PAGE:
Periodate-Triggered Cross-Linking Reveals Sug2/Rpt4 as the Molecular Target of a Peptoid Inhibitor of the 19S Proteasome Regulatory Particle

Division of Translational Research, Department of Internal Medicine, University of Texas Southwestern Medical Center, 5323 Harry Hines Boulevard, Dallas, Texas 75390-9185, USA.
Journal of the American Chemical Society (Impact Factor: 12.11). 11/2007; 129(43):12936-7. DOI: 10.1021/ja075469+
Source: PubMed


This study describes the identification of the protein target of the first chemical inhibitor (RIP-1) of t he 19S regulatory particle (RP) of the 25S proteasome. Periodate-triggered chemical cross-linking of DOPA-conjugate RIP-1 and the 26S proteasome identified Sug2/Rpt4, one of the six ATPases in the 19S as the molecular target of RIP-1 for Sug2/Rpt4 was domonstarated by examining cross-linking reactions with each ATPase if tge 19S RP. RIP-1 should provide a useful biological tool to probe the various biological roles of Sug2/Rpt4.

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    • "However, in the 7 years since their discovery, no single study using these compounds has been published. One purine-capped peptoid inhibitor of the Rpt4 ATPase of the 19S RP has been reported (Lim et al., 2007). However, this compound has not been tested for off-target effects. "
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    ABSTRACT: Proteasomes are large, multisubunit proteolytic complexes presenting multiple targets for therapeutic intervention. The 26S proteasome consists of a 20S proteolytic core and one or two 19S regulatory particles. The 20S core contains three types of active sites. Many structurally diverse inhibitors of these active sites, both natural product and synthetic, have been discovered in the last two decades. One, bortezomib, is used clinically for treatment of multiple myeloma, mantle cell lymphoma, and acute allograft rejection. Five more recently developed proteasome inhibitors are in trials for treatment of myeloma and other cancers. Proteasome inhibitors also have activity in animal models of autoimmune and inflammatory diseases, reperfusion injury, promote bone and hair growth, and can potentially be used as anti-infectives. In addition, inhibitors of ATPases and deubiquitinases of 19S regulatory particles have been discovered in the last decade.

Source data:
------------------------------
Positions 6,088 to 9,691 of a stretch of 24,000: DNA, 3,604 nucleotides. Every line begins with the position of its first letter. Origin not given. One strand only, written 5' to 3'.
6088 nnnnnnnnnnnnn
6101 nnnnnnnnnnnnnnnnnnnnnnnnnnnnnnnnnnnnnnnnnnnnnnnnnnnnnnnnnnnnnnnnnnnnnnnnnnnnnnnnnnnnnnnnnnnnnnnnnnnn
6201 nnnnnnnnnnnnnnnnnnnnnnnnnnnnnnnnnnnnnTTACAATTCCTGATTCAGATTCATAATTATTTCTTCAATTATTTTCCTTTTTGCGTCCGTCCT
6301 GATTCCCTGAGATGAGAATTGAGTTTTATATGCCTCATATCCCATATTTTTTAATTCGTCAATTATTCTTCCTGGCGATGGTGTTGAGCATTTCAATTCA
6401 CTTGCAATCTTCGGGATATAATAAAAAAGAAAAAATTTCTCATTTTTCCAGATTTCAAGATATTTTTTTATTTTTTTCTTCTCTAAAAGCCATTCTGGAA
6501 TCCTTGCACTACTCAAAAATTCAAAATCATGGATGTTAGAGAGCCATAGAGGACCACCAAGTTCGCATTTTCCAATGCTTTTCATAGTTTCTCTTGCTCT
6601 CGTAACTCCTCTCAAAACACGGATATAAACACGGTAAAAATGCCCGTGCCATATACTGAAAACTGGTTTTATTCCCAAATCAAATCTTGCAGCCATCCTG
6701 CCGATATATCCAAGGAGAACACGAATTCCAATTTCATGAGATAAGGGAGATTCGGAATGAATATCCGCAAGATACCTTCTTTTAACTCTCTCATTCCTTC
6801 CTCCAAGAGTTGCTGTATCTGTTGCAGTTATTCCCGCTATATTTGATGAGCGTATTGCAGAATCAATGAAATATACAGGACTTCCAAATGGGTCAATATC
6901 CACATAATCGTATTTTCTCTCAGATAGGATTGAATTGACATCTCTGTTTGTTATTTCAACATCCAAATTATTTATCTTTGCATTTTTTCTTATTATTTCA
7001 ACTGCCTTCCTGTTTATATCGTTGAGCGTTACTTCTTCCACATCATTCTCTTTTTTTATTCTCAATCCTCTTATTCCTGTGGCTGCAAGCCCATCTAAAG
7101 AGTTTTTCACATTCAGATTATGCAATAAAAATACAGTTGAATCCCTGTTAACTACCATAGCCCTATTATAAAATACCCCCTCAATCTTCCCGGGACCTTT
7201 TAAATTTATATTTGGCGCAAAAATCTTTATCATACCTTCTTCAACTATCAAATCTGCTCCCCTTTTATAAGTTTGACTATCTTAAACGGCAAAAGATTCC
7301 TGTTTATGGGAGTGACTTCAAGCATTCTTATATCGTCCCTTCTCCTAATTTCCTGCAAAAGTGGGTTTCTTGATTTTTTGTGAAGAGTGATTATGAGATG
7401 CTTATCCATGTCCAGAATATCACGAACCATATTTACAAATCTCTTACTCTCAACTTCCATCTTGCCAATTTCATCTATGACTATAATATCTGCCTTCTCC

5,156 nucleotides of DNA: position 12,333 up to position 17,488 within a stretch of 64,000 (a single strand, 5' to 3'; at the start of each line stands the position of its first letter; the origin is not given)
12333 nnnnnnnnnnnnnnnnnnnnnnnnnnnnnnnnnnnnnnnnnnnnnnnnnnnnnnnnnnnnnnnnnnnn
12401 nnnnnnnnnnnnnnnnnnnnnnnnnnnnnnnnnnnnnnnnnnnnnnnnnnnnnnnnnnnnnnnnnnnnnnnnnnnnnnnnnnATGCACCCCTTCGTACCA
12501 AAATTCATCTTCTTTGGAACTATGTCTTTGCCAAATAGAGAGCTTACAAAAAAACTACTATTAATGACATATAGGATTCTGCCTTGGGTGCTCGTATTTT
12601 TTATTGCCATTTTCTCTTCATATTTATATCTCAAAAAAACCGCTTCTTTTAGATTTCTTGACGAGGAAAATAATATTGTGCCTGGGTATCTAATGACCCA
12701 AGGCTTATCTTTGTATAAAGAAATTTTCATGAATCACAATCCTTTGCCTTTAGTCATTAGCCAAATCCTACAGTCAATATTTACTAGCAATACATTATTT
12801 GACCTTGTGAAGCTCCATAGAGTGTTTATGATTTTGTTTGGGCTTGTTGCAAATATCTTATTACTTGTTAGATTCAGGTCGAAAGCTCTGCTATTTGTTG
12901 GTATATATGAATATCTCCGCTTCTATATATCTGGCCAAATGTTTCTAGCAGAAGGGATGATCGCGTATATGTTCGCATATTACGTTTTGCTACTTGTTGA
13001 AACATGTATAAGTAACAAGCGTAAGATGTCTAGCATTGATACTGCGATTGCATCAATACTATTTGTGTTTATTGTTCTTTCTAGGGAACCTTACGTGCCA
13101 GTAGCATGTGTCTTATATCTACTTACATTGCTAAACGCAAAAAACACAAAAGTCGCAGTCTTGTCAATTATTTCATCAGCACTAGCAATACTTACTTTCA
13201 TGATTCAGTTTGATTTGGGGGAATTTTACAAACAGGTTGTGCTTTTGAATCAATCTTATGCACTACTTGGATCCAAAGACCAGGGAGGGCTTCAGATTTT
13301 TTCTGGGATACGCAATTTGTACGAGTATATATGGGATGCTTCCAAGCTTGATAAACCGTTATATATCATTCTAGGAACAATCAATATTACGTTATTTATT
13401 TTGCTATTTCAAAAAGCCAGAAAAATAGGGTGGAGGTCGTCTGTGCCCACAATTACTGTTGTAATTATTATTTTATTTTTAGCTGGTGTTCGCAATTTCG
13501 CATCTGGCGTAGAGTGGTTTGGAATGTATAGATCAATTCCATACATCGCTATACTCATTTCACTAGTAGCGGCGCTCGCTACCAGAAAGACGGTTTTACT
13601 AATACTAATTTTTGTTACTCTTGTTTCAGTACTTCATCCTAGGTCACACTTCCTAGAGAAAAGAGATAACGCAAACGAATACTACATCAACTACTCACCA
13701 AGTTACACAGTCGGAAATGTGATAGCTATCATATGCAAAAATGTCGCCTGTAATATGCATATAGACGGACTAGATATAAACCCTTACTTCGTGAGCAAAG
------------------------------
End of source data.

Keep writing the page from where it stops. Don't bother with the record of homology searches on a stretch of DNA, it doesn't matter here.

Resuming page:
Chemistry & biology 01/2012; 19(1):99-115. DOI:10.1016/j.chembiol.2012.01.003 · 6.65 Impact Factor
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    ABSTRACT: The 26S proteasome is a multi-subunit complex that has a barrel-shaped peptidase core (CP) whose proteolytic activity is sequestered from the cellular milieu by two regulatory particles (RP) that are docked on either end. The RP confers ubiquitin and ATP dependence to the proteolytic process. The CP can also be regulated by the REGγ complex, and can, in some instances, catalyze the degradation of proteins independent of ATP and ubiquitin. The peptidase activity of the 20S CP has been validated as a therapeutic target for cancers such as multiple myeloma by the development of inhibitors such as VELCAID. Since the peptidase activity is so central to 26S proteasome function, inhibitors of this class are generally toxic. Alternative therapeutic targets within the 26S proteasome can be explored, given the multistep nature of regulated degradation. Specifically, the recognition, and deubiquitination, of the polyubiquitin chain, and the unfolding and gating steps can be targeted. Keywords26S proteasome–26S proteasome inhibitors–Ubiquitin chain receptors–Unfoldases–Gating–Deubiquitination
    01/1970: pages 19-29;
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